A new study by researchers at Northwestern University is the first to show that repeated partial sleep loss negatively affects an animal's ability to compensate for lost sleep.by Megan Fellman
EVANSTON, Ill. --- We've all experienced that occasional all-too-short night of sleep -- staying out too late at a party on a weeknight, studying into the wee hours for a morning exam or being kept up during the night with a sick child. Our bodies try to catch up by making us sleep more and/or more deeply the following night.
It is well established that following an acute period of sleep loss, the body responds this way in order to maintain a homeostatic balance between sleep and wakefulness. Very little is known, however, about the health consequences of chronic partial sleep loss -- losing a little bit of sleep over a period of days, months or even years.
Now sleep researchers at Northwestern University have discovered that when animals are partially sleep deprived over consecutive days they no longer attempt to catch up on sleep, despite an accumulating sleep deficit. Their study is the first to show that repeated partial sleep loss negatively affects an animal's ability to compensate for lost sleep. The body responds differently to chronic sleep loss than it does to acute sleep loss.
The results, which shed light on a problem prevalent in industrialized nations with 24/7 societies such as the United States, where Americans get nearly an hour less sleep a night than they did 40 years ago, were published online recently by the Proceedings of the National Academy of Sciences (PNAS).
“We now know that chronic lack of sleep has an effect on how an animal sleeps,” said Fred W. Turek, professor of neurobiology and physiology and director of Northwestern's Center for Sleep and Circadian Biology and an author of the paper. “The animals are getting by on less sleep but they do not try and catch up. The ability to compensate for lost sleep is itself lost, which is damaging both physically and mentally.”
In the study, the researchers kept animals awake for 20 hours per day followed by a four-hour sleep opportunity, over five consecutive days. The team monitored brain wave and muscle activity patterns in order to precisely quantify sleep-wake patterns.
After the first day of sleep loss, animals compensated by increasing their intensity, or depth, of sleep, which is indicative of a homeostatic response. However, on the subsequent days of sleep loss, the animals failed to generate this compensatory response and did not sleep any more deeply or any longer than they did under non-sleep deprived conditions (baseline measurements). At the end of the study, the animals were given three full days to sleep as much as they wanted. Amazingly, they recovered virtually none of the sleep that was lost during the five-day sleep deprivation period.
The findings support what other scientists have discovered in recent experimental studies in humans. Chronic partial sleep loss of even two to three hours per night was found to have detrimental effects on the body, leading to impairments in cognitive performance, as well as cardiovascular, immune and endocrine functions. Sleep-restricted people also reported not feeling sleepy even though their performance on tasks declined.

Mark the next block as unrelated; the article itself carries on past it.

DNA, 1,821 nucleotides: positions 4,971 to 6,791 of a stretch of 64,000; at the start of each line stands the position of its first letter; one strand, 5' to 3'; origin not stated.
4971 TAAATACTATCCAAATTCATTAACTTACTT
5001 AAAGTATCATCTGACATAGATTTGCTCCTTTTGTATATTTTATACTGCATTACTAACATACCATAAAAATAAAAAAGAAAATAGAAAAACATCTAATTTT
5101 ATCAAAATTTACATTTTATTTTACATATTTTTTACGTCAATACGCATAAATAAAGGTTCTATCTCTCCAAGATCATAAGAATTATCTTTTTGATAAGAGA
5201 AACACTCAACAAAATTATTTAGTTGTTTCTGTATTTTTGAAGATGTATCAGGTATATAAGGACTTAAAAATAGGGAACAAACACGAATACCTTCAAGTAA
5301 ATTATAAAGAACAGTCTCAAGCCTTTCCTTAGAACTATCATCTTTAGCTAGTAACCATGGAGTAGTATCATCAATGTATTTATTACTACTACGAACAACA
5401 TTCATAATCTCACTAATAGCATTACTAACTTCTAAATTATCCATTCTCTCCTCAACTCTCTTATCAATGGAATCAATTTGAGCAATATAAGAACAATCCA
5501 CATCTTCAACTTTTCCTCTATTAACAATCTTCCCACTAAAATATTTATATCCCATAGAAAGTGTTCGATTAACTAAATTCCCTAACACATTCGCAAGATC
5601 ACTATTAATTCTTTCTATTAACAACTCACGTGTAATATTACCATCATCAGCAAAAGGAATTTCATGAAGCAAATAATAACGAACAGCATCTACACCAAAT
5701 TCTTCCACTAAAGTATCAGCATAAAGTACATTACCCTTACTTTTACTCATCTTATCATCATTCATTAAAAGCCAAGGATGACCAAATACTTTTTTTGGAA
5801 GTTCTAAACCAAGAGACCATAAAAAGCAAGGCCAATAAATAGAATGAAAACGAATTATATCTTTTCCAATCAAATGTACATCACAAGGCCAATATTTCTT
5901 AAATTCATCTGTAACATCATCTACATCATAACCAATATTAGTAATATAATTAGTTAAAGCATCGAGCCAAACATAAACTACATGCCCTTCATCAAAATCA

The Northwestern team's results suggest that animals may undergo a change in their need for sleep, or in their sleep homeostat, in situations where normal sleep time is prohibited or where sleep could be detrimental for survival. An extreme but realistic example of this, says Turek, would be how animals respond to catastrophic environmental conditions, such as Hurricane Katrina. No matter how sleep deprived an animal or human may be, it would not be adaptive for the sleep homeostat to kick in and to make the animal fall sleep when it is in the midst of a flood or forest fire. Therefore, the body undergoes some change that allows it to counter its homeostatic need for sleep and to stay awake to avoid danger.
Turek and his team propose that this change in the sleep regulatory system is reflective of an allostatic response. In the short term, allostatic responses are adaptive, but when sustained on a chronic basis, such as in their study, an allostatic load will develop and lead to negative health outcomes. The allostatic load resulting from the accumulating sleep debt loops back to the sleep regulatory system itself and alters it.
“Even though animals and humans may be able to adapt their sleep system to deal with repeated sleep restriction conditions, there could be negative consequences when this pattern is maintained over a long period of time,” said Turek. “This brings us back to the idea that repeated partial sleep restriction in humans has been linked to metabolic dysfunction and cardiovascular disease.”
“Our lab is very interested in the interactions between sleep loss and metabolic function,” said Aaron D. Laposky, research assistant professor at the Center for Sleep and Circadian Biology and an author of the paper. “As Americans have been getting less sleep per night, there has been a parallel trend for body mass index to significantly increase. We believe that when partial sleep loss occurs repeatedly over a long period of time, individuals are predisposed to alterations in the function of many physiological systems.”
The study was supported by the National Institutes of Health.
In addition to Laposky and Turek, other authors of the PNAS paper, titled “Repeated sleep restriction in rats leads to homeostatic and allostatic responses during recovery sleep,” are graduate student Youngsoo Kim (lead author) and visiting scholar Bernard M. Bergmann, both from Northwestern.